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What Happened on February 2?

  • Balto the dog led the "Great Race of Mercy." (1925) The residents of Nome were facing a diphtheria epidemic before a relay team of mushers and dogs were able to get the needed antitoxin to the city on this day. The race inspired the modern-day Iditarod.

  • The Battle of Stalingrad ended. (1943) This was a pivotal victory for the USSR, and allied forces in general. It was also one of the bloodiest battles of the war, and lasted for almost six months.

  • The president of South Africa lifted a ban on a major anti-apartheid group. (1990) This was a major political step towards eradicating apartheid. In the same move, the president promised to free Nelson Mandela, who had been imprisoned for almost 30 years.

  • Russia established a fur-trading colony in California. (1812) The colony, which was located on the northern coast of modern-day San Fransisco, was known as Fort Ross. The colony was largely a failure, and was later bought by John Sutter, coincidentally the same man who discovered gold in Sacramento Valley, starting the Gold Rush.

  • Groundhog day was celebrated for the first time. (1887) Originally celebrated at Gobbler's Knob in Punxsutawney, Pennsylvania, in America, versions of Groundhog Day had existed for centuries earlier. The tradition has its origins in early Christian rituals, where candles were used to predict the length of the winter. This was expanded upon in Germany, where people started using a hedgehog to predict the weather, before it moved to America and became a holiday.

  • The lie detector was first tested. (1935) The first polygraph was invented by Detective Leonarde Keeler, who tested it out on two prisoners. The two men were later convicted of assault on the basis of the polygraph results, marking a legal precedent for using lie detector results as testimony.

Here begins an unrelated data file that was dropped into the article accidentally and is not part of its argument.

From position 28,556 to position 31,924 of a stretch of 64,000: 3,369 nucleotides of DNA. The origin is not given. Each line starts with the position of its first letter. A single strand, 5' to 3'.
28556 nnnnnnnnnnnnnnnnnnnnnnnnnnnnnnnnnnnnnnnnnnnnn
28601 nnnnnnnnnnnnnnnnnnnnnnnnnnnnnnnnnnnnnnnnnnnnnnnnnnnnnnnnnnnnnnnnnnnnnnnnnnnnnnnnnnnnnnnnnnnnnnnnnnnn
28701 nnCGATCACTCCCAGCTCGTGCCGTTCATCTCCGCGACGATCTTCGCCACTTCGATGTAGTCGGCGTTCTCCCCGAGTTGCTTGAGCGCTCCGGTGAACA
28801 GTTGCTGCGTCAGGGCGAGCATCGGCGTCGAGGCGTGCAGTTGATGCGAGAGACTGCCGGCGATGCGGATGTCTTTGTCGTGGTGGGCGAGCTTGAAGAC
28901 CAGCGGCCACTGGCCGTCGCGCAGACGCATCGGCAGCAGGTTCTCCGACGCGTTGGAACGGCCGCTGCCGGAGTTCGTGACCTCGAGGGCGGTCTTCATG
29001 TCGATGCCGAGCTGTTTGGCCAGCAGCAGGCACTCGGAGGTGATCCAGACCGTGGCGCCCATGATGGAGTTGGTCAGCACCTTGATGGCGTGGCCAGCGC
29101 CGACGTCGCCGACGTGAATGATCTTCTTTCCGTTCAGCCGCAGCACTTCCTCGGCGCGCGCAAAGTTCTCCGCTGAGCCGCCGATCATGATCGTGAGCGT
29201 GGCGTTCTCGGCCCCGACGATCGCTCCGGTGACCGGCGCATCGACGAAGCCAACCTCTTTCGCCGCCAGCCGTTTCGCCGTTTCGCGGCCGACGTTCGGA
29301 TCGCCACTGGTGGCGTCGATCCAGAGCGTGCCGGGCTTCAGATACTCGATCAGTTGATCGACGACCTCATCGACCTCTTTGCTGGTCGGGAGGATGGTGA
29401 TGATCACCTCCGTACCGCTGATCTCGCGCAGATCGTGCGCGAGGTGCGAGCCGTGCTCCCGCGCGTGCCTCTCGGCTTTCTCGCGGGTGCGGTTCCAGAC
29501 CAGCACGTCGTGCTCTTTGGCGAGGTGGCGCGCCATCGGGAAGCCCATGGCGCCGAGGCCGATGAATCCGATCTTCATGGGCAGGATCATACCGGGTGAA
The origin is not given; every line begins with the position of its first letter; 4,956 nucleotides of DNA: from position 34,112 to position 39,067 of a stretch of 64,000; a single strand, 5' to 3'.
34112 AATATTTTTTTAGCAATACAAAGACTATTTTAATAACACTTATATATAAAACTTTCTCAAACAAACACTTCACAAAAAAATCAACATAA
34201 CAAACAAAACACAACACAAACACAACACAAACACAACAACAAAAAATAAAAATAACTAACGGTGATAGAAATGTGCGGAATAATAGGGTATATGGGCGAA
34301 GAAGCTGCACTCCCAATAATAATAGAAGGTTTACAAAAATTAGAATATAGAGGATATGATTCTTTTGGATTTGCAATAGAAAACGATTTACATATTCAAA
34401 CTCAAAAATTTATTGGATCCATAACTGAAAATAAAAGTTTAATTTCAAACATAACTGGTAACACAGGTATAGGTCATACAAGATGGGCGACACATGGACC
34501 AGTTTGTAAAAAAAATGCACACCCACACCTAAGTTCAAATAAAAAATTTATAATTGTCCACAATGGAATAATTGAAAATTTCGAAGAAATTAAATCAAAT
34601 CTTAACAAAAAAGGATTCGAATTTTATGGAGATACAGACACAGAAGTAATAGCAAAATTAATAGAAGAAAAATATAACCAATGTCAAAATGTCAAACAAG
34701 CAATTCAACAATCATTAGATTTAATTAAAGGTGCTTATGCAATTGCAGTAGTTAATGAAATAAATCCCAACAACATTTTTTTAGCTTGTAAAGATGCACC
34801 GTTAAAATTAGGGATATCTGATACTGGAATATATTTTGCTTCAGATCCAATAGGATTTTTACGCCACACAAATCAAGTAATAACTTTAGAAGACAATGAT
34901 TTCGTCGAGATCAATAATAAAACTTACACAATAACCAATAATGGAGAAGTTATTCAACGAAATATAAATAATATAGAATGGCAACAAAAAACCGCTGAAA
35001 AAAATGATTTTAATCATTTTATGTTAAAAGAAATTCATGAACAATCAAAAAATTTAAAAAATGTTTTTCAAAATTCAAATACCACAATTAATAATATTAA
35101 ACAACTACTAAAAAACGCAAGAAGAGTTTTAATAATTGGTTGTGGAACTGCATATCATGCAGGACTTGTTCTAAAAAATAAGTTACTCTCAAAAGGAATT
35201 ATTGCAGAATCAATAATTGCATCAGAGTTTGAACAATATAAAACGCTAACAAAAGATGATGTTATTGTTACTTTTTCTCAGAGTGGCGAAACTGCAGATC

• The Mexican-American War ended. (1848) The Treaty of Guadalupe Hidalgo was signed on this day, ending the war in the favor of the US. As part of the settlements, the US gained 525,000 square miles (1,359,743 square km) of land, which would later become Texas, California, Nevada, Utah, New Mexico and Arizona.

  • Grand Central Terminal opened in New York City. (1913) Often mistakenly called Grand Central Station, the terminal is the largest train passenger terminal in the world, and is an iconic part of New York history.

  • The first ship of Chinese immigrants arrived in California. (1848) The Chinese immigrants would become a major force in the population of the American West, and remain one of the biggest demographic groups in the area.

  • James Joyce was born, and his novel "Ulysses" was published. (1882, 1922) Irish author Joyce was most famous for Ulysses, which became popular partially because it was banned in the US for so long.

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